"Rom Com Brain" Might Be Messing Up Your Love Life

by Pamela J. Hobart
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Ever since television and movies have existed, psychologists and people in general have both speculated about and studied how these forms of entertainment might affect us. Recently, Gothamist heaped onto this tradition by coining the term "Rom Com Brain," a kind of movie-induced romantic delusion, based on an academic study about entertainment choices and personal beliefs about relationships. Try not to be too discouraged, though: the actual study doesn't prove that any such condition as "Rom Com Brain" exists, and you should look for the cause of your relationship problems elsewhere.

In their forthcoming study in Psychology of Popular Media Culture, researchers at the University of Michigan surveyed participants to figure out their entertainment habits and their basic beliefs about relationships. To make a long story short, the rom com and reality show watchers were pretty idealistic about finding a nearly perfect true love, while sitcom watchers held weaker beliefs in romantic love. They conclude that entertainment and pop cultural artifacts affect our beliefs (well, duh).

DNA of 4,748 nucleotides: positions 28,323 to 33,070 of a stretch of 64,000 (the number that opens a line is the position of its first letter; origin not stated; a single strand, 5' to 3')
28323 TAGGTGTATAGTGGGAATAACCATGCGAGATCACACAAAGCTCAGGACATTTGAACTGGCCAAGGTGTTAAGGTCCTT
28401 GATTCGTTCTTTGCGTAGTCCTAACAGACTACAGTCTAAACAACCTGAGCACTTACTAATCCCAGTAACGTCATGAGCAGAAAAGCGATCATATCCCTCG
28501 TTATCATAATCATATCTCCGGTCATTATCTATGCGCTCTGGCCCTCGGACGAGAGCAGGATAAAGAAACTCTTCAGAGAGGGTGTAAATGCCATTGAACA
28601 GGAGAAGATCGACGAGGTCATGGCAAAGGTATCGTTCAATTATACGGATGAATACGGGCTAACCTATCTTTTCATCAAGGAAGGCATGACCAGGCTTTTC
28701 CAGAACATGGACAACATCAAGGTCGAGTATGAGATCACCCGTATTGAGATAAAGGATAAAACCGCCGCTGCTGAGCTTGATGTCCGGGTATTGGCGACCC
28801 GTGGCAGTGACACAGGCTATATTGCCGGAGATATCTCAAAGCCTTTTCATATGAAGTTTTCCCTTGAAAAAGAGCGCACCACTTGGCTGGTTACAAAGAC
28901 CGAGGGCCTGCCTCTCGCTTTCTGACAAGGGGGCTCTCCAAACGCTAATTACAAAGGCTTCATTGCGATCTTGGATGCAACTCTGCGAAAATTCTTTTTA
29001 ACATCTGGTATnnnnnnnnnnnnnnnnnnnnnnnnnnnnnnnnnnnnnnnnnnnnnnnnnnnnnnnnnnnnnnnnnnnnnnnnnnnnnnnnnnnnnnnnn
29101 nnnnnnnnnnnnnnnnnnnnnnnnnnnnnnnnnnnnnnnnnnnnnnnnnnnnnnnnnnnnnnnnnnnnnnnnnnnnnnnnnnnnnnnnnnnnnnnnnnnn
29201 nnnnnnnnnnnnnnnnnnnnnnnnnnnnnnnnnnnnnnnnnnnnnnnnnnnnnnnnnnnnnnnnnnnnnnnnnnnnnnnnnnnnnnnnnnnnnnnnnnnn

However, although it's provocative to consider that rom coms, reality shows, and sitcoms per se are actively reshaping viewers in this way, the causation could also be largely the other way around. Think about it: if you start with dysfunctional beliefs about relationships (like "soul mate" theory, and "happily ever after"), then you'll be more likely to enjoy entertainment that displays and indulges those beliefs. Romantic movies are for you!

On the other hand, if you have a more realistic and sophisticated view of relationships, then the neatness and ideal nature of rom coms is probably frustrating. You'll be more likely to enjoy romantic sitcoms, in which characters struggle with continuous problems and even multiple partners over time.

It's certainly possible that our choices in media end up shaping our beliefs and that hypothesis is worth examining, but our beliefs must shape our choices, too. Maybe you should try watching something that makes you slightly uncomfortable instead of happy. After all, one woman's dreamy romantic fairytale is another's nightmare, and vice versa. And if your relationships all suck and then fall apart, consider examining the common denominator of your own actions, instead of your Netflix history.